HONG KONG: Students whose peaceful pro-democracy protests have gripped Hong Kong on Friday agreed to hold talks with the government while vowing to continue their occupation, as the city’s underfire leader refused to stand down.
Huge crowds have shut down central areas of the Chinese city with mass sit-ins all week and had set a midnight Thursday deadline for Chief Executive Leung Chun-ying to quit and for Beijing to guarantee the former British colony full democracy.
With his office besieged by thousands of protesters and tensions with police high, a defiant Leung appeared minutes before midnight rejecting calls to go, but offered talks to one prominent student group in a bid to break the impasse.
Hong Kong is set to return to work Friday after a two-day public holiday, but major roads and transport routes remain crippled by the chaos.
“I will not resign because I have to continue with the work for elections,” Leung said, referring to upcoming polls in 2017 which are at the centre of the ongoing confrontation between demonstrators and the Beijing-backed city authorities.
In a concession, the chief executive said he would appoint Chief Administration Secretary Carrie Lam to lead talks with the Hong Kong Federation of Students (HKFS), one of several groups behind the demonstrations in the financial hub.
In a statement released early Friday, HKFS said they would meet Lam but renewed calls for Leung’s resignation, vowing to continue their occupation if their demands were not met.
“CY Leung has already lost all his integrity and betrayed people’s trust in him… His resignation is only a matter of time,” HKFS said.
“Hong Kong people shall continue (their) occupying movement until genuine universal suffrage comes to light.”
It was not clear when the talks will take place.
On August 31, China said Hong Kongers would be able to vote for their next chief executive, or leader, but that only candidates vetted by a loyalist committee would be allowed to stand, a decision dismissed as “fake democracy” by furious demonstrators.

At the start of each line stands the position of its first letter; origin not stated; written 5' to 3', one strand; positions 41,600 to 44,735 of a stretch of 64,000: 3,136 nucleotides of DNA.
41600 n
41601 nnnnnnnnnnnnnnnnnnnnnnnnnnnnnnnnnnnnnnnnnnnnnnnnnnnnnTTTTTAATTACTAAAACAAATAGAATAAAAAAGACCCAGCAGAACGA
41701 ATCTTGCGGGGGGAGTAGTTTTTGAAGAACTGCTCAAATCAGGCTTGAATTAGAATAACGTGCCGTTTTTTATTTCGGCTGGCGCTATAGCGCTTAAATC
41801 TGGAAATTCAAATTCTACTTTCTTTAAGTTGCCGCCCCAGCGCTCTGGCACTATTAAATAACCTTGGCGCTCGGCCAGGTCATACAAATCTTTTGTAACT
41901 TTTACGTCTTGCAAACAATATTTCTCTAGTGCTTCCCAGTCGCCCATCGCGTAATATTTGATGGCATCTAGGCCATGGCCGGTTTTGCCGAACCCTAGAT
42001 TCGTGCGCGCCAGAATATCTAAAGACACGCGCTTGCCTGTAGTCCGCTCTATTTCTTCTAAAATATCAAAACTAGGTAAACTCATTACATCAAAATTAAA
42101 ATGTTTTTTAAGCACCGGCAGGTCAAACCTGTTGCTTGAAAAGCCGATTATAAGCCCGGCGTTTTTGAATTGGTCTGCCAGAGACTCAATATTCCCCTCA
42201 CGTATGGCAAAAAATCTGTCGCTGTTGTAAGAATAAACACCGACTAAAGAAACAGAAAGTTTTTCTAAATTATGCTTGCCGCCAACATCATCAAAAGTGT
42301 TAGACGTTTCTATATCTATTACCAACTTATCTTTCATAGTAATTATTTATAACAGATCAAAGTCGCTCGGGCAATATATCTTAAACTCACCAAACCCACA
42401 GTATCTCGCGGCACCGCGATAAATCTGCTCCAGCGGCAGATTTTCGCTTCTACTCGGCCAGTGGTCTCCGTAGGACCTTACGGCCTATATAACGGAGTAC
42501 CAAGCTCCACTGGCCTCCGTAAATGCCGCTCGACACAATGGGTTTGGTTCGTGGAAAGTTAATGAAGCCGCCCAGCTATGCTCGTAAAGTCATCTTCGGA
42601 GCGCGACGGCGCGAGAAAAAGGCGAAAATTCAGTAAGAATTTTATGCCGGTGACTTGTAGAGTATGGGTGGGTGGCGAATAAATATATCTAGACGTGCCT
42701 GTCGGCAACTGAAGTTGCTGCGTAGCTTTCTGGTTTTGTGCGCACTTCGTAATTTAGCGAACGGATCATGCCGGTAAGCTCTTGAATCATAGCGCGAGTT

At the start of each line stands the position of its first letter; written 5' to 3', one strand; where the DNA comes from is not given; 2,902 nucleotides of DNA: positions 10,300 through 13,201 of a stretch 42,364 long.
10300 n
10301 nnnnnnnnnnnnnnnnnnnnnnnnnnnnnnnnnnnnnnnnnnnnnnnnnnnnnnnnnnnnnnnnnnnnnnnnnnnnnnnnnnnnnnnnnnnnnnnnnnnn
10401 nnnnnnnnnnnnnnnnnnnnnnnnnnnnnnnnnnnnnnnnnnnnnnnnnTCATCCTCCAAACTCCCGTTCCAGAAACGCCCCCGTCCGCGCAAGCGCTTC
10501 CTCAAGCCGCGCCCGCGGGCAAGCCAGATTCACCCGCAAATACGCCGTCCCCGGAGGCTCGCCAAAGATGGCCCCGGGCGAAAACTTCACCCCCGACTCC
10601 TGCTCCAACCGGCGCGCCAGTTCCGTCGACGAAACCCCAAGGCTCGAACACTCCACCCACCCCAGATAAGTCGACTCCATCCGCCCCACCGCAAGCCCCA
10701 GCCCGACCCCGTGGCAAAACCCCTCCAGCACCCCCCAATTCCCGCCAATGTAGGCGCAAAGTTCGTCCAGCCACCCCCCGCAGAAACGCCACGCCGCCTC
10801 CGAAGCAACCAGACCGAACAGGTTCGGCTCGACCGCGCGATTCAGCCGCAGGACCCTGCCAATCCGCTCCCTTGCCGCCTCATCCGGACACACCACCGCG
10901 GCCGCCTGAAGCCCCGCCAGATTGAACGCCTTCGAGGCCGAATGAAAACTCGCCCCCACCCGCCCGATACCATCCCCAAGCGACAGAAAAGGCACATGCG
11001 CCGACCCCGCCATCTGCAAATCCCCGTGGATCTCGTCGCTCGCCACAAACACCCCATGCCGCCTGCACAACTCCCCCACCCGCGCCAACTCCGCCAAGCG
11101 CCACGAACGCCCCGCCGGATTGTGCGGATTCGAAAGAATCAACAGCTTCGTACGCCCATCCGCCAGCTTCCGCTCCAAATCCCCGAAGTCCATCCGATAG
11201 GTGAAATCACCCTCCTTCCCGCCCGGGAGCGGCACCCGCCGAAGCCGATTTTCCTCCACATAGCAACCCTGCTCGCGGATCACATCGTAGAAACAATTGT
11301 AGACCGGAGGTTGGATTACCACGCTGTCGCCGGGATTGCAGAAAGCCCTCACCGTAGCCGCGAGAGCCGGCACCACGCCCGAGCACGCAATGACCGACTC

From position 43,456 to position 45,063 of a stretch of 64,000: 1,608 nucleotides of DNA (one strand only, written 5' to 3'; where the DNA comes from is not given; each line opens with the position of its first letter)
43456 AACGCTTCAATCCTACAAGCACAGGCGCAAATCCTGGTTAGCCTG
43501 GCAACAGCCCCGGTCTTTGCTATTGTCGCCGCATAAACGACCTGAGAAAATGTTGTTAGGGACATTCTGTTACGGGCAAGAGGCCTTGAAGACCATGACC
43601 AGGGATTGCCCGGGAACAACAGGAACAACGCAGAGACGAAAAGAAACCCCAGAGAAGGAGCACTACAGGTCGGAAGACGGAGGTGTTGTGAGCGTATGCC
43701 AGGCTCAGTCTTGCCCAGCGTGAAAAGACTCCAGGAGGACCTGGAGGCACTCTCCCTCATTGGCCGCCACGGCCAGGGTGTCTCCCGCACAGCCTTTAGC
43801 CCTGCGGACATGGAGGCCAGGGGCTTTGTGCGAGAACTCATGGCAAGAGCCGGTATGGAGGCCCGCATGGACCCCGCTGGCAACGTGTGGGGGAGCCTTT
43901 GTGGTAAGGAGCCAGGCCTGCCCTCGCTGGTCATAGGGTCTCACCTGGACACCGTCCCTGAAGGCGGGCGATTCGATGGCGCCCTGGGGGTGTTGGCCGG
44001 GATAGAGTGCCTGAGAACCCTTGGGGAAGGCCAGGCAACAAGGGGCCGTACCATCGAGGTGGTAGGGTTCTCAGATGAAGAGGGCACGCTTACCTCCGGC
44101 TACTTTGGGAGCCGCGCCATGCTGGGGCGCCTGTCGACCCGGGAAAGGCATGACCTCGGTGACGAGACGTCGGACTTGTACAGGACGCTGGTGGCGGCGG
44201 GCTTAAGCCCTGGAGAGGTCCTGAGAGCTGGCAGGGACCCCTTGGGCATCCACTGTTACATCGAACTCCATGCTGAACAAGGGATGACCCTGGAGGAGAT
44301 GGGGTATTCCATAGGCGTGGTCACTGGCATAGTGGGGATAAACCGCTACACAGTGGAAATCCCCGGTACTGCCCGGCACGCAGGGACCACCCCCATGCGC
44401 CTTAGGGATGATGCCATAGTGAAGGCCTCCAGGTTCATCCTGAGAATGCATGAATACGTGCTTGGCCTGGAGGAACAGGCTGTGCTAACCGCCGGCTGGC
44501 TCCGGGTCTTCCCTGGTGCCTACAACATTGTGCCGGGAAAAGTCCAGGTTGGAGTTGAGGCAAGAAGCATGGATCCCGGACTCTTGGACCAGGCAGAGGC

The offer of dialogue appeared to mollify protest leaders, who had vowed to escalate their occupation of major sites if their demands were not met.
“It is the first time since August 31 that a minister has agreed to talk to students and citizens. This is a critical moment,” student leader Lester Shum told the crowds, according to the South China Morning Post.
The Occupy Central group said it welcomed the talks, adding it hoped they would “provide a turning point in the current political stalemate”.
However, others were angered by the decision to talk with the embattled government and began an impromptu sit-in on Lung Wo Road, one of the few remaining carriageways around the besieged government headquarters that had remained largely free of demonstrators.
“We’re here to escalate the action, this is the point of the Occupy movement,” said Chris Lau, 28, a computer engineer and one of the first to sit in the road.
“The goals are still the same, true universal suffrage and for CY (Leung) to step down. Talking won’t bring results, only action.”
Students had debated throughout the night whether or not to fully occupy Lung Wo Road, and minor scuffles broke out between them, in a rare sign of discord.
“I don’t think talking to Carrie Lam will solve the problem,” student protester Karen Man told Agence France-Presse. “We asked to talk to CY, not his deputy. We’re peaceful and he has nothing to be afraid of.”
Tensions had soared at the site earlier after police were seen transporting tear gas and rubber bullet rounds, causing widespread alarm and anger within the crowds.
Police warned protesters late Thursday that anyone rushing their cordons or attempting to break into government offices would meet “resolute enforcement actions”.
China has strongly backed Leung and pledged support for police over the protests, which pose a huge challenge to its rule at a time when the Communist Party is cracking down on dissent on the mainland.
In an editorial Friday the People’s Daily, the Communist Party mouthpiece, repeated Beijing’s unbending response to calls for free elections.
“There is no room to make concessions on issues of important principles,” the paper said, according to state news agency Xinhua.
Some analysts say it is unlikely Leung will step down, in what would be a massive loss of face for the establishment.
“If Beijing forces him to resign, they will be seen to be buckling under pressure from the protesters,” said Willy Lam, a China scholar at the Chinese University of Hong Kong.
Authorities have scrubbed mentions of the protests from Chinese social media, while rights groups say more than a dozen activists have been detained on the mainland and as many as 60 others questioned for expressing support for the Hong Kong crowds.
Beijing’s latest comments came after China’s foreign minister issued a stern warning to the United States not to meddle in its “internal affairs”.
The EU said it was concerned over the protests and called on all sides to remain calm.
Chris Patten, the last British governor of Hong Kong, welcomed the government’s offer to talk with students, in comments to the BBC.
However, he called Beijing “foolish” for not trusting the people of Hong Kong to elect a suitable candidate to lead the financial hub.